At least two members of the Australian House of Representatives, Tim Watts and Joanne Ryan, reported via Twitter that they had received emails from the Trump campaign asking for campaign donations:

Both Watts and Ryan are members of the Australian Labour Party.

In case you are wondering who the former head of government who received a Trump campaign fundraising email is, it is former Canadian Prime Minister Kim Campbell, who was the last member of the Progressive Conservative Party of Canada, which is now defunct, to serve as prime minister:

The fact that the Trump campaign tried to sell the Brooklyn Bridge, which is not owned by Trump, to Campbell for a big discount proves that the Trump campaign is completely incompetent.

Ida Auken, a member of the Danish Parliament, also received a fundraising email from Trump:

Auken is a member of the Danish Social Liberal Party.

Anders Adlercreutz, a member of the Parliament of Finland, confirmed to Josh Marshall of the American political website Talking Points Memo that members of the Finnish Parliament have received Trump fundraising emails:

Adlercreutz is a member of the Swedish People’s Party of Finland.

The Iceland Monitor has reported that Katrín Jakobsdóttir, a member of the Icelandic Parliament, was one of at least three members of the Icelandic Parliament to receive campaign fundraising emails from Trump. Jakobsdóttir is the leader of the Icelandic Left-Green Alliance.

However, the strongest critic of the Trump fundraising emails to foreign politicians is Natalie McGarry, a member of the British House of Commons from the Glasgow area in Scotland. After receiving a fundraising email from Donald Trump, Jr., who was acting on behalf of his dad’s presidential campaign, McGarry wrote a response to the younger Trump in which she strongly criticized the elder Trump’s hateful, bigoted rhetoric and told the younger Trump that she hoped that American voters “reject your father fundamentally at the ballot box”. McGarry is not a member of any political party, although she was a member of the Scottish National Party until 2015. An online friend of mine posted to her social media page McGarry’s letter to the younger Trump, and it has been shared online over 1,700 times:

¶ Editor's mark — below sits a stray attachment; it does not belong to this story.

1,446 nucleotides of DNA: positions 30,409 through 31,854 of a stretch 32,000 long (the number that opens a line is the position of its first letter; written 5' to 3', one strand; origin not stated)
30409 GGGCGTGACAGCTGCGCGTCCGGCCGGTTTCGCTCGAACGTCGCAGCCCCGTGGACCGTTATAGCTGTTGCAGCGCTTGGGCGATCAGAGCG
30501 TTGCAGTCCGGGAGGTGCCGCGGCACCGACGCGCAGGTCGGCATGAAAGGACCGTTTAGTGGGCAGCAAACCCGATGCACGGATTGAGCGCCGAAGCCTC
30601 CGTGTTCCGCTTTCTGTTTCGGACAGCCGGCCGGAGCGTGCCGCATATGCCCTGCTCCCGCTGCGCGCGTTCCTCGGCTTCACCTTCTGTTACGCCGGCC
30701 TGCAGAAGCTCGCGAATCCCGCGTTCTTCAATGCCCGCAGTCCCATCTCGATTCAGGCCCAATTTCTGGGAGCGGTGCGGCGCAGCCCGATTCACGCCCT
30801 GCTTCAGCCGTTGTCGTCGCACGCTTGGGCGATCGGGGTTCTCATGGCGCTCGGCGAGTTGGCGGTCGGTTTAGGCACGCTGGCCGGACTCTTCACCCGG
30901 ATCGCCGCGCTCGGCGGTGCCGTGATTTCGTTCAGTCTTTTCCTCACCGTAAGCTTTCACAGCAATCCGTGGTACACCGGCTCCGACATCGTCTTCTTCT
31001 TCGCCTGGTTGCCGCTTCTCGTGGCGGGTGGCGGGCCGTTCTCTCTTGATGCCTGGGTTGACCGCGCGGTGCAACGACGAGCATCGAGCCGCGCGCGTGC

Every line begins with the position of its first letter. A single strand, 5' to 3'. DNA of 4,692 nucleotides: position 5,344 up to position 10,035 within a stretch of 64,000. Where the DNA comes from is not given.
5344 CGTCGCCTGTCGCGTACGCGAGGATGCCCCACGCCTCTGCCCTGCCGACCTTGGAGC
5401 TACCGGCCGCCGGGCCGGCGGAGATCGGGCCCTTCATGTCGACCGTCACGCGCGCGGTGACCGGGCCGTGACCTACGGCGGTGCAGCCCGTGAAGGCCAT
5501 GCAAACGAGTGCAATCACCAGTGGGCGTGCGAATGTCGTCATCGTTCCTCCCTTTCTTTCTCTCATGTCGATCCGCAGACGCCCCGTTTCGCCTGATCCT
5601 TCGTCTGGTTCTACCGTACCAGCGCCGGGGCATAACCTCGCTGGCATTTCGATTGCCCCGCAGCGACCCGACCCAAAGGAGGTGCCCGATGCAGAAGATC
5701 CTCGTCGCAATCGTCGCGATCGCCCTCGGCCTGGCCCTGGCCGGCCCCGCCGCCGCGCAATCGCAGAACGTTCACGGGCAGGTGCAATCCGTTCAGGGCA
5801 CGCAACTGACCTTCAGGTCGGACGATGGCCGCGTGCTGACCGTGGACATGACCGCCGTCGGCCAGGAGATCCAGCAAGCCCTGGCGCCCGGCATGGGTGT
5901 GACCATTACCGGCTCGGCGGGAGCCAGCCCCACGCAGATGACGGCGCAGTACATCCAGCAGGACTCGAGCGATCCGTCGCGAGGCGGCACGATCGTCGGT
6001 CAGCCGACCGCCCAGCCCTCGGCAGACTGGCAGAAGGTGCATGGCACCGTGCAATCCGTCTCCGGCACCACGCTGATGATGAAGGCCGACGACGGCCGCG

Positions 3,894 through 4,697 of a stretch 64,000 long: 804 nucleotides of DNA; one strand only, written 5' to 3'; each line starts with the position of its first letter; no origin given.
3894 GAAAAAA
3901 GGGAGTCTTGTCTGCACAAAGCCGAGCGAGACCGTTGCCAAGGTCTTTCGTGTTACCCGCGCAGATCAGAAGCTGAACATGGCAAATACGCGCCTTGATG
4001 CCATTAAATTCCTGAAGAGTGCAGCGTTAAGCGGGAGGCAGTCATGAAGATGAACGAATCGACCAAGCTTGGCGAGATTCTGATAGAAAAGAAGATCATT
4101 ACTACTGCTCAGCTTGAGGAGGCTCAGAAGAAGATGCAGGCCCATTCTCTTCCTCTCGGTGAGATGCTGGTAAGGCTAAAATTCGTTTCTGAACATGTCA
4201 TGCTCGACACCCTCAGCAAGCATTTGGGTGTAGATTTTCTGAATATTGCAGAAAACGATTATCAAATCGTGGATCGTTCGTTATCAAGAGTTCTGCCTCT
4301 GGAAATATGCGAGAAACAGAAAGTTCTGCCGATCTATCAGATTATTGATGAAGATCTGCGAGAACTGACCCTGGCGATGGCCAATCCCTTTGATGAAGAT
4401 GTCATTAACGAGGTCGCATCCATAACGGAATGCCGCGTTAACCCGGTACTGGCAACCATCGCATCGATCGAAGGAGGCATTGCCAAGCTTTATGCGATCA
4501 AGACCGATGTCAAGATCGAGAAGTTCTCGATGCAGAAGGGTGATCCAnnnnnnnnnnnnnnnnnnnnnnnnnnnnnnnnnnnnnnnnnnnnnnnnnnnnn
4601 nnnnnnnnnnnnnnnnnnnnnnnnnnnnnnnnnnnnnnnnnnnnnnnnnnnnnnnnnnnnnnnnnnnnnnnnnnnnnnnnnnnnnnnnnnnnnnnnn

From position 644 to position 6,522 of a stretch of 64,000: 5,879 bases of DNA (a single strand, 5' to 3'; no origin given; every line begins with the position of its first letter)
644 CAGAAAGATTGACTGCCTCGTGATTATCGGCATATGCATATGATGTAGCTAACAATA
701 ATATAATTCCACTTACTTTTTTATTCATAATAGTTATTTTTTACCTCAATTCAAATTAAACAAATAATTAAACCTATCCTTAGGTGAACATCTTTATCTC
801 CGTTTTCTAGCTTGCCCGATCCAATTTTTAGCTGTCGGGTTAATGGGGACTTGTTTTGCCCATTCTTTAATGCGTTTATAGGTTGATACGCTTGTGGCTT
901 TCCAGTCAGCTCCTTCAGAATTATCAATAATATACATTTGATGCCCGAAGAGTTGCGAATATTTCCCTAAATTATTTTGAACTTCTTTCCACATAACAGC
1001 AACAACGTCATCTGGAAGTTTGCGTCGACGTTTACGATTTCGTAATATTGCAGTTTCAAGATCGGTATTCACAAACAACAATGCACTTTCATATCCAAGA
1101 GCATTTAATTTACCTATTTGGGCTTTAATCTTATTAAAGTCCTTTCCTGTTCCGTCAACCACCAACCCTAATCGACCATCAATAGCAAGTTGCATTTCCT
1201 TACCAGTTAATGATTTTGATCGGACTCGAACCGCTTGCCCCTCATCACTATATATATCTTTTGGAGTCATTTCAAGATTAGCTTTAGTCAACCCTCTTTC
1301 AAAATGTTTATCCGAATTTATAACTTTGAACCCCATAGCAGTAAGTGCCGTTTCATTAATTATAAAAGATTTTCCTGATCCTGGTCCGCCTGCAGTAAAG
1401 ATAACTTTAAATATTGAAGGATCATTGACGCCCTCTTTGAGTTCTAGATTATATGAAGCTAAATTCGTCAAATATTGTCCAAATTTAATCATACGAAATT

None of the foreign elected officials donated any money to Trump, to the best of my knowledge.

Donald Trump has proven that his presidential campaign is absolutely incompetent when it comes to operating an email list, and he has broken the law by attempting to solicit campaign donations from foreign politicians.

Bernie Sanders stands up for Planned Parenthood and calls for expanding funding for women’s health care

While reducing rampant income inequality and ending the culture of big-money politics in this country are two of the main causes of Democratic presidential candidate Bernie Sanders, he’s also a staunch supporter for reproductive rights. In a recent fundraising email, Bernie called for increasing funding for women’s health care, not defunding women’s health care like what the far-right Republicans who control Congress and are running for president want to do:

Let me tell you what I believe: we need to be spending a lot more money on women’s health care. We need to be investing in organizations like Planned Parenthood that provide absolutely essential health services for women, particularly in low-income communities.